Letter: Books vs Eng Lit snobbery

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The Independent Online
Sir: Colin Hughes's assertion that the Waterstone's top 100 books list was what he would expect to find on an "averagely middle-class shelf in a not-very-bookish home" pushes literary snobbery to its limits. The list includes some of the most original, thought-provoking and important books of our century such as To Kill a Mockingbird and Animal Farm.

We should be praising the new accessibility of the GCSE syllabuses he deplores. Being in my mid-twenties, I am of the generation which studied those novels and I remember the shocked appreciation of 16-year-olds who would not normally have delved into anything more taxing than NME or the back pages of the tabloids.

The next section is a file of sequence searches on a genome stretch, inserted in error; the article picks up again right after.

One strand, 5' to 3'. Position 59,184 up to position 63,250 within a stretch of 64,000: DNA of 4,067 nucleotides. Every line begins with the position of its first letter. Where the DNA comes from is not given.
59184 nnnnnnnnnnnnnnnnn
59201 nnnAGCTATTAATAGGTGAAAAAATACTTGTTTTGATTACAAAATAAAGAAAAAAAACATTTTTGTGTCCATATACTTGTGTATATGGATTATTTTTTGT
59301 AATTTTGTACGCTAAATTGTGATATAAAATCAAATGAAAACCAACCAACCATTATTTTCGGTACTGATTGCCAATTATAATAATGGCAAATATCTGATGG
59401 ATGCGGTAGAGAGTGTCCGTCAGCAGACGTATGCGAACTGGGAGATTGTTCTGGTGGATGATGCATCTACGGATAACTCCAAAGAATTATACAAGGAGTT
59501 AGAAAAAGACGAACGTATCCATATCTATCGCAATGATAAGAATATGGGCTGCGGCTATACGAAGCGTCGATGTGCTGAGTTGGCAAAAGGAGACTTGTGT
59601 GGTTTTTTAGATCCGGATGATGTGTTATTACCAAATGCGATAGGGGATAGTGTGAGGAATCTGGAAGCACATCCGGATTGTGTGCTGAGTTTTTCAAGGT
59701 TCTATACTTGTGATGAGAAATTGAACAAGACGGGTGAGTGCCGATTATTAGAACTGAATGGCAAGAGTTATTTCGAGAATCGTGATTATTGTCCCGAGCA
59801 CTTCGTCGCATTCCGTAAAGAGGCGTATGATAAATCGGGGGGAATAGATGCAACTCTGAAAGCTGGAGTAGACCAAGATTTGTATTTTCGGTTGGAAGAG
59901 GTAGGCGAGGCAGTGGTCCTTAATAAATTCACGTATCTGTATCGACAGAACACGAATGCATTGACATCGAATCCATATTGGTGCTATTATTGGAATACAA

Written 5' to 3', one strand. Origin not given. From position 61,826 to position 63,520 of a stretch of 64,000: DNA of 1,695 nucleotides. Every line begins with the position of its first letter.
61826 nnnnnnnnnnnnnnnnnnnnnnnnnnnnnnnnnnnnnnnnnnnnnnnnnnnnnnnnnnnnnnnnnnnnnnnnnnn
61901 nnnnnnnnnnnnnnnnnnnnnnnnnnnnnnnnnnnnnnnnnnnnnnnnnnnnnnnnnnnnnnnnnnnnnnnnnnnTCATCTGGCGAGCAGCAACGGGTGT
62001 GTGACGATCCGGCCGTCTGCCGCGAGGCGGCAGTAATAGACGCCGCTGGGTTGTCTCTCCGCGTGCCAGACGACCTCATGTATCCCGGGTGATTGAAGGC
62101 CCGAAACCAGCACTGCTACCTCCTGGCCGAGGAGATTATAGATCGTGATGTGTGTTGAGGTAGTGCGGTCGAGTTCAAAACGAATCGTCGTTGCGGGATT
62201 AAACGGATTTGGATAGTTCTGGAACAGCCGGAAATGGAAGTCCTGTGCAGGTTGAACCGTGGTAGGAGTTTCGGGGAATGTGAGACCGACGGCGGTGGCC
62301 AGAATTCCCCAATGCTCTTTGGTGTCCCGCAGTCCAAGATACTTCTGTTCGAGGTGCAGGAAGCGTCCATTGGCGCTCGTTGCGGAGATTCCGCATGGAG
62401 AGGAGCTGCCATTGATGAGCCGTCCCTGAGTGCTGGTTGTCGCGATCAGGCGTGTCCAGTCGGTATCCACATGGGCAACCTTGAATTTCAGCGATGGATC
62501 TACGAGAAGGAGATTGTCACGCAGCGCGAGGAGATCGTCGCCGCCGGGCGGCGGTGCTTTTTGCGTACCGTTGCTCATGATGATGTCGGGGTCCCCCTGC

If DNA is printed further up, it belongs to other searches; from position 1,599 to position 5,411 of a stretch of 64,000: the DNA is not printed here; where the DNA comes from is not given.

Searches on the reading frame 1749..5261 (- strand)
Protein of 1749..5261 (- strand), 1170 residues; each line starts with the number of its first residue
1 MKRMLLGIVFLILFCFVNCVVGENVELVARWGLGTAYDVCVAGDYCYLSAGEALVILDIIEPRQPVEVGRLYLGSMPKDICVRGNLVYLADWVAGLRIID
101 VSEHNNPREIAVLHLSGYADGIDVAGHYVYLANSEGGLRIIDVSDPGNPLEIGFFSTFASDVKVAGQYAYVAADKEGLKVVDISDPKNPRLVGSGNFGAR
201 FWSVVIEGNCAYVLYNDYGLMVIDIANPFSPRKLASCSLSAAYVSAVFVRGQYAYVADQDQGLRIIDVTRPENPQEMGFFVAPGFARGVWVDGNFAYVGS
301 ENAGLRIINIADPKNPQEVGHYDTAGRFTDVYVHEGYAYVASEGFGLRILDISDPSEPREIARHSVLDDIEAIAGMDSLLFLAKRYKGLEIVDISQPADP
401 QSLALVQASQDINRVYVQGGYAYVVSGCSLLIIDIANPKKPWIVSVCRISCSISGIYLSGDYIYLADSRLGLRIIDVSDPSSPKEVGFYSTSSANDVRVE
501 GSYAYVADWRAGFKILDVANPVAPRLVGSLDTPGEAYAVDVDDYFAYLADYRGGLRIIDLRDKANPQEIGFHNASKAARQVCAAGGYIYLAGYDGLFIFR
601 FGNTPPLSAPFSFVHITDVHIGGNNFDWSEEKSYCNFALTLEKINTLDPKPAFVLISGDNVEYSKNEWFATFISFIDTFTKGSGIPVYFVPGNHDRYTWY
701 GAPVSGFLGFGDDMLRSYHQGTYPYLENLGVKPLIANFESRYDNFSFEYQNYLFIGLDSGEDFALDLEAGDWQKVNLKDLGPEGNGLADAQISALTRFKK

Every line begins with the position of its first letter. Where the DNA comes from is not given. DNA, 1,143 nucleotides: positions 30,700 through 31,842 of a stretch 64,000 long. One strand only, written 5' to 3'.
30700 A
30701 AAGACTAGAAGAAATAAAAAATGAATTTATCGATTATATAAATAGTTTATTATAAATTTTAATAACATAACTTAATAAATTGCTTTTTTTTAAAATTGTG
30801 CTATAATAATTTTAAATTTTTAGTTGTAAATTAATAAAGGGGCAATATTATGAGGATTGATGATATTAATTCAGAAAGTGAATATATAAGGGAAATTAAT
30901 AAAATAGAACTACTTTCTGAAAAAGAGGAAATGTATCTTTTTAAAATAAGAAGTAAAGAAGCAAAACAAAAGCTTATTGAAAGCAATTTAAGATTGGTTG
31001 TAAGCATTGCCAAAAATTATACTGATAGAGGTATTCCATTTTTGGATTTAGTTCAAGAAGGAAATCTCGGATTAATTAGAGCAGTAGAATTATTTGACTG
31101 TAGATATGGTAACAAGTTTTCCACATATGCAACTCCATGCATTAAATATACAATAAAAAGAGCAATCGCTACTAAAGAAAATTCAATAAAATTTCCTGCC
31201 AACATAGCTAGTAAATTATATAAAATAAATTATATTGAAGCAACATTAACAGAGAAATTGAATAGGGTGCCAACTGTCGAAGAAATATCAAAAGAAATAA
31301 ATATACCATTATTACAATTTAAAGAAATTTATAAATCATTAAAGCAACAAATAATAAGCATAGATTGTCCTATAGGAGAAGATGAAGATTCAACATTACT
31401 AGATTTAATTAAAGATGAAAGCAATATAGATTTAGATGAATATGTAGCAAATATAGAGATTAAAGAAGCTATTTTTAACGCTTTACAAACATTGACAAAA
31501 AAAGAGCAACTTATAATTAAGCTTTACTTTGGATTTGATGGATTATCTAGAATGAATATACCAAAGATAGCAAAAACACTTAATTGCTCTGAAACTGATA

Most members of the literary community seem prone to decry the failure of the populace to read and appreciate great literature, but then turn their backs on a piece of work if it manages to achieve popular acclaim.

Do we want people to read? If we can encourage 16-year-olds to read Animal Farm - and even like it - that should be praised, not scorned.